Sen. Ted Cruz (R-Texas) believes there’s a simple reason Congress is so unpopular: Elected leaders say one thing and do another.
In the middle of a Wednesday afternoon Senate debate on immigration, Cruz accused the Democratic leadership of privately stymieing his proposal to block President Barack Obama’s “amnesty” plan. This, he argued, was a manifestation of Washington’s integrity problem.
“The most frequent thing you hear all throughout the country is that the men and women in Washington, they aren’t listening to us. Something happens — I don’t know if it’s the water or what it is — but they get to Washington, they stop listening to us and they don’t tell us the truth. They’re lying to us,” Cruz said.
Cruz then compared congressional popularity to that of the Ebola virus devastating parts of West Africa.
“There is a reason why the popularity of Congress rivals that of Ebola: Because the American people recognise the people in this body aren’t telling them the truth,” he quipped.
Cruz, a conservative firebrand and a potential presidential candidate in 2016, was attempting to rally the Senate around his legislation aiming to stifle Obama’s future executive orders relating to immigration. Obama had initially promised to take executive action by the end of summer but recently pushed back his deadline to after the November elections. But the delay wasn’t enough for Cruz, who wants to permanently halt Obama’s immigration agenda.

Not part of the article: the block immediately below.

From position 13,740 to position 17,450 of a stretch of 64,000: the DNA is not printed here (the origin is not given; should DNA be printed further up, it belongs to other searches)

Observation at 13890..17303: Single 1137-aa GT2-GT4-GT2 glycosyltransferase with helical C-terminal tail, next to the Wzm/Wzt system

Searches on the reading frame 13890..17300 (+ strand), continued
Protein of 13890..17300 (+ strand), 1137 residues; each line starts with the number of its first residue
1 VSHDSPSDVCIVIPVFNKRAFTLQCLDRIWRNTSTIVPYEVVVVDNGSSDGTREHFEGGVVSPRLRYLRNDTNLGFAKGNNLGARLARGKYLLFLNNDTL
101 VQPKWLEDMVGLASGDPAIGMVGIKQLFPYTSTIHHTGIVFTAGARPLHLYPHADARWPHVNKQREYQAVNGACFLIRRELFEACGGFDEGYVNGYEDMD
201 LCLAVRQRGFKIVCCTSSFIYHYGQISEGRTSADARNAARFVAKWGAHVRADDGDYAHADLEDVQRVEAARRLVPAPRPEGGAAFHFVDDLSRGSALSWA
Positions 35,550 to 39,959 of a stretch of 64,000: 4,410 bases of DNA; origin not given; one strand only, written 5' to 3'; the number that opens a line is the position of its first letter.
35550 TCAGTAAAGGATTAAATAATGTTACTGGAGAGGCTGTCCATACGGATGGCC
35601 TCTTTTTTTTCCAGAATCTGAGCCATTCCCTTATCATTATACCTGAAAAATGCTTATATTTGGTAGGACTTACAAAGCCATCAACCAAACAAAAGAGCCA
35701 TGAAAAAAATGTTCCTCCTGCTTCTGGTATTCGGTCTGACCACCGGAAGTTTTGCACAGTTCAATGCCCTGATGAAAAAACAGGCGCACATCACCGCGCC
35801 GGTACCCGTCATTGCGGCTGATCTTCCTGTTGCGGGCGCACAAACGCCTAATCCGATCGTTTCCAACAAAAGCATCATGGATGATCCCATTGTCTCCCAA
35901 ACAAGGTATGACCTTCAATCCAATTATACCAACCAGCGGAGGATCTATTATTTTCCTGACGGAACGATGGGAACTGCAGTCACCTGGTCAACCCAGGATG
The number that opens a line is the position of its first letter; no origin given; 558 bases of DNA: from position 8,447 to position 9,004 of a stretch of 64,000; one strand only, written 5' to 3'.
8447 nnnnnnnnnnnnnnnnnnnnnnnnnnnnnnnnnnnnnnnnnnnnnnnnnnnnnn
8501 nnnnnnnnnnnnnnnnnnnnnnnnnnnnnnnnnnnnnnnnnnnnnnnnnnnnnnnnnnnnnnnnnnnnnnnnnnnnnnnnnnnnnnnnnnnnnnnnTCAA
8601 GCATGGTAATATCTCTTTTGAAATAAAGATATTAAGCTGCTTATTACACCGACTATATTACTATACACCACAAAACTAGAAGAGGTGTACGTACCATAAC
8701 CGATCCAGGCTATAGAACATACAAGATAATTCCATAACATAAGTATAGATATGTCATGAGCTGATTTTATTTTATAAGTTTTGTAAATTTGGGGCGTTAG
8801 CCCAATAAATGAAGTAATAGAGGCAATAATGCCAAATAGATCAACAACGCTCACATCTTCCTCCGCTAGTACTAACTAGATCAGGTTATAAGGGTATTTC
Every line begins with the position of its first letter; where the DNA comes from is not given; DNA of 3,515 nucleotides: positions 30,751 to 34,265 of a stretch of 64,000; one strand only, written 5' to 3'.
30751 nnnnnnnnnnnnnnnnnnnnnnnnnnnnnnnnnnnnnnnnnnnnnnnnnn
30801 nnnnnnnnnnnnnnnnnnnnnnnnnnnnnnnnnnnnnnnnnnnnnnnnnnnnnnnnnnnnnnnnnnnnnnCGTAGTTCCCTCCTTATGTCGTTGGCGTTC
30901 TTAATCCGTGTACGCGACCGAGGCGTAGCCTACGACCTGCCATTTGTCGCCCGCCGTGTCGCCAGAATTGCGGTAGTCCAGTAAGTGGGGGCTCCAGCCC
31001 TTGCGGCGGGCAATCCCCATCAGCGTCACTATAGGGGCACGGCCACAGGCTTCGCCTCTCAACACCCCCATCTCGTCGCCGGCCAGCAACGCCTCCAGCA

Cruz even floated a proposal to include the provision ending Obama’s deferred-deportations program in the spending bill that must pass before Sept. 30 to avoid a shutdown.
Cruz also criticised Democrats who insisted Cruz’s legislation was simply a bad idea. He argued that the refusal to allow a vote on it showed Democrats were actually afraid of his bill passing.
“If it were objectively a bad idea — if it were a bad idea and the Democrats agreed on that — bringing it up for a vote would be very simple. You’d bring it up for a vote; the Democrats have 55 Democrats in this body, they could all vote it down. It would be defeated,” he said. “The reason the majority leader is fighting so hard to prevent a vote on this is that a great many of the members in his caucus are doing everything in their power to convince their constituencies back home they don’t support amnesty.”
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